Vegetables (and Vegetarians) Dominate this Thanksgiving

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To eat or not to eat?  That is the question . . .for certain vegetarians . . . as Thanksgiving day is finally here. Most vegetarians are used to others questioning their diets, let alone their motives behind living this “chosen” lifestyle.  Depending on the type of vegetarian you know –  fish only, no meat, ovo lacto, etc. – their attention to diet and well-being may mean you’re missing something – literally.  

So when you encounter your vegetarian friend this Thanksgiving, Dr. Fast thinks you should learn something from them.  Take note of these 3 tips we can all learn from living like a vegetarian:

WE ALL NEED MORE VEGETABLES IN OUR LIVES: Fruits and veggies are naturally low in calories and are scientifically proven to reduce the risk of certain diseases, including heart disease, high blood pressure, and some cancers.  They also high a high water and fiber content which adds to satiation – the full feeling you get after a meal.

PAY ATTENTION TO LABELS:

One thing you might notice about vegans is that they tend to read labels and question EVERYTHING that they put in their mouths. The reason behind that is because many foods have animal ingredients disguised by huge words like “Isopropyl Lanolate” and “Carminic Acid.” Regardless of whether you care about eating sheep gland oil or female cochineal insects, you should know what’s going in your body. Reading labels beforehand can help control your sodium, sugar and caloric intake as well as prevent allergic reactions to certain foods. Just because it looks like it may be “healthy” or “natural” doesn’t mean it is.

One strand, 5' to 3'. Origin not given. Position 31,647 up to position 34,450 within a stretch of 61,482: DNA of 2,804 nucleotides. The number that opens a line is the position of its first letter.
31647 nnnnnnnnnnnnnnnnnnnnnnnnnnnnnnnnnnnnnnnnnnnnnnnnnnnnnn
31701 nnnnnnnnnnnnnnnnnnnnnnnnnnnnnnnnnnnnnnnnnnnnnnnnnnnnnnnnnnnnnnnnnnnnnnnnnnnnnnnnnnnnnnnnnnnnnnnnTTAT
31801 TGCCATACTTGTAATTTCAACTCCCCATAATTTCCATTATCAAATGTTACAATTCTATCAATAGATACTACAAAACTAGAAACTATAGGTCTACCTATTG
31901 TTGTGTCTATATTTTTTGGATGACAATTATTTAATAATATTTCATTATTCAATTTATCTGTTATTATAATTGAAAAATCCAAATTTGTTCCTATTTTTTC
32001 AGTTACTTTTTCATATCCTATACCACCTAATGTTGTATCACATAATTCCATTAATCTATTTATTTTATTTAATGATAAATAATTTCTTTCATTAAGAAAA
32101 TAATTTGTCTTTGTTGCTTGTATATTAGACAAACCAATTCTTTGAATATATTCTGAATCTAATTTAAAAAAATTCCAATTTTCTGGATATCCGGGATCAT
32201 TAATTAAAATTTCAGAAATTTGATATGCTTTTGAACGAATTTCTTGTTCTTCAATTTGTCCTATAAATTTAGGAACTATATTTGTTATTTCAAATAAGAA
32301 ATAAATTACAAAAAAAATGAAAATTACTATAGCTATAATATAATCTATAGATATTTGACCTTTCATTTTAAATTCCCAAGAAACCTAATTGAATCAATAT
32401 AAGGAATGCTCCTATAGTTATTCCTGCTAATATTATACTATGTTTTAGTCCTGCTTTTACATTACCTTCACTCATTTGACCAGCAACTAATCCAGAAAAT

COOK MORE:  When presented with limited menus, one has a few choices: 1) don’t eat 2) eat only the meatless (and often unhealthy) options 3) be prepared.  Vegetarians tend to shop for fresh items more often and prepare in advance.  This lifestyle can help an individual keep close tabs on the ingredients – flavor, fats and allergens – that can sneak into processed foods.
And finally, with a mop of hair recognized worldwide, Albert Einstein adopted vegetarianism toward the end of his life, indicating that he gave up fats, meat, and fish. It was his belief that man was not born to be a carnivore and he said forcefully that “nothing will benefit human health and increase chances of survival for life on earth as much as the evolution of a vegetarian diet.”